We disclaim fireplaces and recommend a level II inspection not because they functioned normally during the inspection, but because we don’t operate them and can’t verify that they are working properly.

Granted, anyone can sue anyone for anything at anytime, and when the lawyer calls you, you have already lost. Yours however sounds like a case of the lawyer wanting his fee from your insurance company for easy work.

I’m not suspicious of the poster or his claim, but I am of his ambulance chaser, oops, attorney. :wink:

No, and I don’t think we need to have go there!

The fact of the matter is that anyone can sue you by getting a lawyer that watches science-fiction movies all night long.

Go to court some time. There is no reality going on there most of the time!
It’s all about manipulation!

If this is in fact a real case it will probably take one to three years for some judge to listen to it (if ever). How much is this going to cost in legal fees? More than your client expects to receive!

If you listen to Keith Swift, nobody gets sued! It’s all about the process of settlement. When you get caught up in crap like this your best bet is to get out with you are @ss anyway you can.

I spent over two years paying a lawyer to be mandated by the court to attend arbitration. All the other plaintiffs in the case except for the termite inspection company showed up pointing fingers and other directions. The termite company (get really pissed off) but came in with a solution to settle the situation. The real estate plaintiffs as well as myself just got drug into everything.

During arbitration my clients attorney could not even produce a list of deficiencies that she expected me to be responsible for. All that is, after two years of getting ready to go to court, she showed up with 6 inches of paperwork in my lawyer showed up with 1 1/2 feet of documentation! Who paid for this? Yours truly! Is there any way out of it? No, it’s the price of doing business in this industry.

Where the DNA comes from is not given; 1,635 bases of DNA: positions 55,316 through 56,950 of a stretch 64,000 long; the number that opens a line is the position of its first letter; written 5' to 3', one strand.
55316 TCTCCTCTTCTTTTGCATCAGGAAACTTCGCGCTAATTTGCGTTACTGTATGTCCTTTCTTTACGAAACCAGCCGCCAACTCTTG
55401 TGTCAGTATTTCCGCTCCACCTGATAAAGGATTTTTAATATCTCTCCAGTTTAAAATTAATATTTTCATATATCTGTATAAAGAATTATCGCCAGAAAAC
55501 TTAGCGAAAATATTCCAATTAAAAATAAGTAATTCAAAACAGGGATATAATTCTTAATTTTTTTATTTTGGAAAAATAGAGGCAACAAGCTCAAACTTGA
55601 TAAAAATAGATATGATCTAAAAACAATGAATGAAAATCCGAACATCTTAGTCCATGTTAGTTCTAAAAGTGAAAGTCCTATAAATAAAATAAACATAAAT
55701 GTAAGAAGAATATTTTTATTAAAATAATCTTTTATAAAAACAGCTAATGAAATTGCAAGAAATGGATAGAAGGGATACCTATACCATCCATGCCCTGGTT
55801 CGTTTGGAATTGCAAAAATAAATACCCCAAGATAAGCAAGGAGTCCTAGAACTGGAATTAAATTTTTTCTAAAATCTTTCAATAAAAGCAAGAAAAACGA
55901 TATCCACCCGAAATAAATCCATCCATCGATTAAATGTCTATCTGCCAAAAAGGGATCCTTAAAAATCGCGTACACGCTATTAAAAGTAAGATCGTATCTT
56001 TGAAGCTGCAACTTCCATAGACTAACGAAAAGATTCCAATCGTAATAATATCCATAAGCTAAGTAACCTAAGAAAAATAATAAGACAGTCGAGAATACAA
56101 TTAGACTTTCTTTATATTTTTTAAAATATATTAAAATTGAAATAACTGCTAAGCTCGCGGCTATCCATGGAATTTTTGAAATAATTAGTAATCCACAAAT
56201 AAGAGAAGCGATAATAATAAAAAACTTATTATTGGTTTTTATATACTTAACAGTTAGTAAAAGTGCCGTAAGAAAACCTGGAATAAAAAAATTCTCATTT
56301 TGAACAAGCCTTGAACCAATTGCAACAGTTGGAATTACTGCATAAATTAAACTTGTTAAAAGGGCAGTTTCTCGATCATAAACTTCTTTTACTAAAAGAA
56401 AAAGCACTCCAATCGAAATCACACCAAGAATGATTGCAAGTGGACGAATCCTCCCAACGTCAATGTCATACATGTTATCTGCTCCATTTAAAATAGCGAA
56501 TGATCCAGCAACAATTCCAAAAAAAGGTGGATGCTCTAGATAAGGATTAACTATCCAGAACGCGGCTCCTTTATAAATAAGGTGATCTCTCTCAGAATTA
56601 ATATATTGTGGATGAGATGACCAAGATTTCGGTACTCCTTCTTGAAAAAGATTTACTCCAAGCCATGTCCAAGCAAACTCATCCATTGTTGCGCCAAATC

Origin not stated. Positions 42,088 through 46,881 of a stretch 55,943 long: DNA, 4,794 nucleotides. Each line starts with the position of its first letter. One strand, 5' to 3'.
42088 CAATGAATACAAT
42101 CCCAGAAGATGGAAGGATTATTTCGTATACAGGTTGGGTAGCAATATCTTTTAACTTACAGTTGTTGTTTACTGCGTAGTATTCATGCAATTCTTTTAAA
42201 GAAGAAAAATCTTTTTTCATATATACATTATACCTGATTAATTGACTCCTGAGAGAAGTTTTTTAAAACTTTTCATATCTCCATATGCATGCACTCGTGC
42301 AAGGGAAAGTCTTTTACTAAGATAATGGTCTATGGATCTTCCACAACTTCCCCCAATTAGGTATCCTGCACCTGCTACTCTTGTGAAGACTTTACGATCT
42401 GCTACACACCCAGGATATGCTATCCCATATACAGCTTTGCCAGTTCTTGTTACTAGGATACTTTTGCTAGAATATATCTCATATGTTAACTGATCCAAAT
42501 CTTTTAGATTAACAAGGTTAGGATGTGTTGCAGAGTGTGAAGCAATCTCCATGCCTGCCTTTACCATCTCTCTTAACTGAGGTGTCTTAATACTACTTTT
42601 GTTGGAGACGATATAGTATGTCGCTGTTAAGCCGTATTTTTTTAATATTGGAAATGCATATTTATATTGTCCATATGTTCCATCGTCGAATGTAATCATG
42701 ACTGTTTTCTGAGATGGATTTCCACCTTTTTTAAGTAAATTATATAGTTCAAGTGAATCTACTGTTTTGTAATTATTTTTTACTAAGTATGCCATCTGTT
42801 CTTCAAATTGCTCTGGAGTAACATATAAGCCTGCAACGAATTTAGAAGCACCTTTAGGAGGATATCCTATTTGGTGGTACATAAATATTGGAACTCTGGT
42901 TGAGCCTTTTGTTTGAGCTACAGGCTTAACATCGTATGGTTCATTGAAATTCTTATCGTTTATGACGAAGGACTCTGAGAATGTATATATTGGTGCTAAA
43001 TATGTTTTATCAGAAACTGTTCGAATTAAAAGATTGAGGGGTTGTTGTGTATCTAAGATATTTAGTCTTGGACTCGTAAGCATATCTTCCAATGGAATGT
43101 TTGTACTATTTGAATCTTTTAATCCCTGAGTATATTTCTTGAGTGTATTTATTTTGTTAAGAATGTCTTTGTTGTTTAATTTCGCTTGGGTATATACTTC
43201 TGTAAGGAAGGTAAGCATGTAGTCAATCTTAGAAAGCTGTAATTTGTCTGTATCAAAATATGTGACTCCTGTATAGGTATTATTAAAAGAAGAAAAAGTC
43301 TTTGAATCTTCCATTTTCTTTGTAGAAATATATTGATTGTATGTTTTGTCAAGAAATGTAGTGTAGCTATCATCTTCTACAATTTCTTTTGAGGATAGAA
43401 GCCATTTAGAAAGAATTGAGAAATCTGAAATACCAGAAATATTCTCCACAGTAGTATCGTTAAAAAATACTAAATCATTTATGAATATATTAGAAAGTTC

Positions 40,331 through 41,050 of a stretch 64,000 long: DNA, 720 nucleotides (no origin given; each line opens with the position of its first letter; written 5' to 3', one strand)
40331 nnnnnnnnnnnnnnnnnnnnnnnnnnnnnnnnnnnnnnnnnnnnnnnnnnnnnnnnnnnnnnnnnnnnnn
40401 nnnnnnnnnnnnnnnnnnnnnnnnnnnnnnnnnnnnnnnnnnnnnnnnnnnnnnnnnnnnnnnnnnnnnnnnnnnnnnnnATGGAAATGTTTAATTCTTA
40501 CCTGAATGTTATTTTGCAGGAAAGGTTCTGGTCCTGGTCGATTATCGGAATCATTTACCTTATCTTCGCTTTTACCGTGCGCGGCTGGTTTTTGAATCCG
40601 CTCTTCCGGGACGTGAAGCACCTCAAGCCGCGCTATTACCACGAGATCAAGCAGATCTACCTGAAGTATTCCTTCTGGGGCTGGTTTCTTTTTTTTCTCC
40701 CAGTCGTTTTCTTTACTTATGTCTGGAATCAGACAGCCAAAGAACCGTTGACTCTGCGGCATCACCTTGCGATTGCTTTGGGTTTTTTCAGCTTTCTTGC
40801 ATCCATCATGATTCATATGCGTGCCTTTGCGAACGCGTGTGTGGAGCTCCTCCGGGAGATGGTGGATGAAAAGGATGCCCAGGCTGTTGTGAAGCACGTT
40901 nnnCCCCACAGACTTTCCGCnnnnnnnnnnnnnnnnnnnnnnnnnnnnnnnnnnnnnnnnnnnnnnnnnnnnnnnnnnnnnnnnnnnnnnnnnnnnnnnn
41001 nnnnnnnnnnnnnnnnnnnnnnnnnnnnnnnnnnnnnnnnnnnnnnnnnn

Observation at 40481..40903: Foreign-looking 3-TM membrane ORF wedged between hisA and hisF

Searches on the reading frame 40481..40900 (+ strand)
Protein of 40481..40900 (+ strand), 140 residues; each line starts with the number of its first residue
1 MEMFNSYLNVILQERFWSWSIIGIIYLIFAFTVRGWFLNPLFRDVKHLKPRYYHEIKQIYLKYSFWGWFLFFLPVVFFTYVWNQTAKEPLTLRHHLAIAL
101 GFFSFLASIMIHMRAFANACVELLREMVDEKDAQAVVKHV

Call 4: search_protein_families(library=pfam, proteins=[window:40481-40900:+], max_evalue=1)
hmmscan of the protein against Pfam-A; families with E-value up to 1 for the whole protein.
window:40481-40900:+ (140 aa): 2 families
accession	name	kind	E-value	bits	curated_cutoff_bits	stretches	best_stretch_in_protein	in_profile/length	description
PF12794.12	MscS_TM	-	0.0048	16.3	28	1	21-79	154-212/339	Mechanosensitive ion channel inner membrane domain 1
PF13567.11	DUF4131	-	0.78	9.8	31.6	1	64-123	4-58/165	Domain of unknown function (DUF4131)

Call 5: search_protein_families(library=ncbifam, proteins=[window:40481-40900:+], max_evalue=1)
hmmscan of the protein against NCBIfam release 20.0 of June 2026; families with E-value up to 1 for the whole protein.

Do you want to get away without being sued? You have got to strike up a relationship with your client so that they fully understand what to expect.

When I explain the inspection agreement , paragraph #6 NACHI inspection agreement, to my client I tell them simply to let me know as soon as they find out a problem and let me take a look at it so that I can try to make things right. If I get a call from their lawyer, I can no longer talk to them and there is no way to resolve the issue, so give me a call first! I get a chuckle from every client I say this to!(humor is a good thing!)

It doesn’t matter how good of an inspector you are, it’s how good of a report writer you are!

The only thing that the client thinks he is buying is the inspection report.
When I first considered going into this profession full time, I had a friend at the place I worked for, sitdown and have a few beers with me and discuss my business plan. The first thing that came out of his mouth was that my inspection report was “the product” that the client was purchasing. He told me that it didn’t matter about what I did, rather what I said and how the client perceived it. So consider this, we spent a lot of time to get jobs, we spent a lot of on-site time investigating, but do we rushed through the inspection report? Do we take shortcuts? I have comments time and time again how thorough my inspection was. Did they follow me around and watch me? No, they probably weren’t even there! The perception comes from the inspection report. The perception comes from how you handle your client when you do meet them for a walk through at the end of the inspection(if not, spend two hours on the telephone with them). Did you give your client enough time? Did you answer all their questions? Did you give them the opportunity to question you at any time in the future, until the end of the earth?

If not, watch for that envelope in the mail box!

Good post David.

The were two things in your post, for me.